These latter sites had comparatively significant instances of gamification: the National Museum of Scotland regularly makes a mobile or online game to accompany its current temporary exhibit, and the Inverness Museum had several varying quizzes and activity booklets. For many of these historic places, I noticed that even where gamification was sparse, there were elements of play present to interest children; in addition, many sites advertised activity days for the whole family and which offered games, tours, or workshops tailored to children.
The interviews with the various museum staff also shared common themes: that the museums were aware of the need to interest and engage children, and had exerted effort to create activities specifically for children or families. However, they also recognized that the majority of their audience consisted of adults and devoted more resources towards attracting them. Except in the interview with the National Museum of Scotland, there were no significant references to teenage-focused games, activities, or events.
Michele Dickey discusses how game design elements can be adapted for use in instructional design to increase motivation, engagement, and learning. She lists applicable principles, but also states that, rather than creating universal guidelines for their implementation, it would be more effective if each learning environment adapted these principles to suit their specific needs and goals.3 I have considered her arguments within the context of museums. It has been difficult to determine a clear pattern of gamification in these Scottish museums. An awareness of its younger audience was ubiquitous, but approaches to using gamification in these museum’s efforts to engage them has been inconstant. Its use has seemed dependent on factors such as budget, intended audience, size, and, perhaps most importantly, the other things the museum offers to fulfill this same purpose. Gamification can be an effective tool in making a museum accessible to visitors, in particular for teens and children. Research has proven its effectiveness in other learning environments, and gamification has its place in the museum context as well. Although museums continue to adapt to fit the interests and desires of their visitors, gamification can lessen the gap of exclusivity and inaccessibility still felt by a portion of the public.4 However, my research has shown me that gamification in all museums is not inevitable, and there are many other options available to museums. Many museums in Scotland felt the need to incorporate gamification, but even where it existed it was usually secondary to other activities or exhibit designs. There were a few sites that, I believe, would benefit from greater incorporation of game principles. However, as Dickey suggests, I found it to be best used when it was balanced with other design elements and child-centered activities and adapted to meet the needs of its environment.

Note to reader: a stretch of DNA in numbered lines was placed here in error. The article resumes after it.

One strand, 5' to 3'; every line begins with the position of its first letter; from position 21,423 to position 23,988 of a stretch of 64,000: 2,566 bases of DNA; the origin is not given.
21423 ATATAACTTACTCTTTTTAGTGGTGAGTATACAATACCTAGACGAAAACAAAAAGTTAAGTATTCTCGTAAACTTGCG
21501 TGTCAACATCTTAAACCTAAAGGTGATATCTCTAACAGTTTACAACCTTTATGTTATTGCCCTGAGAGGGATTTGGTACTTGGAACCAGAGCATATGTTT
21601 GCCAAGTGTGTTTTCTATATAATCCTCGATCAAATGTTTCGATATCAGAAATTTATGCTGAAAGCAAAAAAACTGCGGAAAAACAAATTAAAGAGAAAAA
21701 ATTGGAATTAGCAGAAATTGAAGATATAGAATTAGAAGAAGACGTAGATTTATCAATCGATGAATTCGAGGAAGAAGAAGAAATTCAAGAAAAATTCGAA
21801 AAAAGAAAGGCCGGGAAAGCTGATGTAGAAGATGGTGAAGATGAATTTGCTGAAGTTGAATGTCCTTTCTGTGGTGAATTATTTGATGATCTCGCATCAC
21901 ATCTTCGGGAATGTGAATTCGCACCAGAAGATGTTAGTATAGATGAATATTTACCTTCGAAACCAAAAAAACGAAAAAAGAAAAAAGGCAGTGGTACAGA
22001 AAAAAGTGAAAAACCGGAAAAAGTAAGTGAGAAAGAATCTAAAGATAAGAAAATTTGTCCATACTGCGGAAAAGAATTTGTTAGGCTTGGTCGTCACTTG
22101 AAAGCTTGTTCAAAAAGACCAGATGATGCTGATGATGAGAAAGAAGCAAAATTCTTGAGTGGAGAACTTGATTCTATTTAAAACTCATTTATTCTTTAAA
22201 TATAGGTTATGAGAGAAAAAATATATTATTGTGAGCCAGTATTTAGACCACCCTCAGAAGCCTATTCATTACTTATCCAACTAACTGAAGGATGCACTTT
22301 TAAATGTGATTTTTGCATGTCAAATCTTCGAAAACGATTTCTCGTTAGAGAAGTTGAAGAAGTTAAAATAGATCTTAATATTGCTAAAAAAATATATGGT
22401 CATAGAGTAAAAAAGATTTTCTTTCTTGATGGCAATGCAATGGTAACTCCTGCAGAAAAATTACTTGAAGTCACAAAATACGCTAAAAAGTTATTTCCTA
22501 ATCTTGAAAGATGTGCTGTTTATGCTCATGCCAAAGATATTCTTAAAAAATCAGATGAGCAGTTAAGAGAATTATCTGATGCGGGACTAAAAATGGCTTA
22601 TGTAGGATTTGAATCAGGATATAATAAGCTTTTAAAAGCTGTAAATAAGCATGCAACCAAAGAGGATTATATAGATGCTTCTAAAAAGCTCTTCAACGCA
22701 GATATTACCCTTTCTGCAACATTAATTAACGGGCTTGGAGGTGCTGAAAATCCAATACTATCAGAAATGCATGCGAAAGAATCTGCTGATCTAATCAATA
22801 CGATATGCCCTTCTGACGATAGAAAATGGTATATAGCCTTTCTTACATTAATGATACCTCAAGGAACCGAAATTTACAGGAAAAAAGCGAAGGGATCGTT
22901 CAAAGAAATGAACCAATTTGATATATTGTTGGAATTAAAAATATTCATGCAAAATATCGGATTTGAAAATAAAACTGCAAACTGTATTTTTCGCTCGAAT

- EunJung Chang, “Interactive Experiences and Contextual Learning in Museums,” Studies in Art Education 47, 2. (2006): 171.
- A. Dopker T. Brockmann and S. Stielitz, “Use Cases for Gamification in Virtual Museums,” Proceedings of the Jahrestagung der Gesellschaft fur Informatik (2013): 2308-2321.
- Michele D. Dickey, “Engaging by Design: How Engagement Strategies in Popular Computer and Video Games Can Inform Instructional Design,” Educational Technology Research and Development 53, 2 (2005): 78.
- Chang, “Interactive Experiences and Contextual Learning in Museums,” 173-175.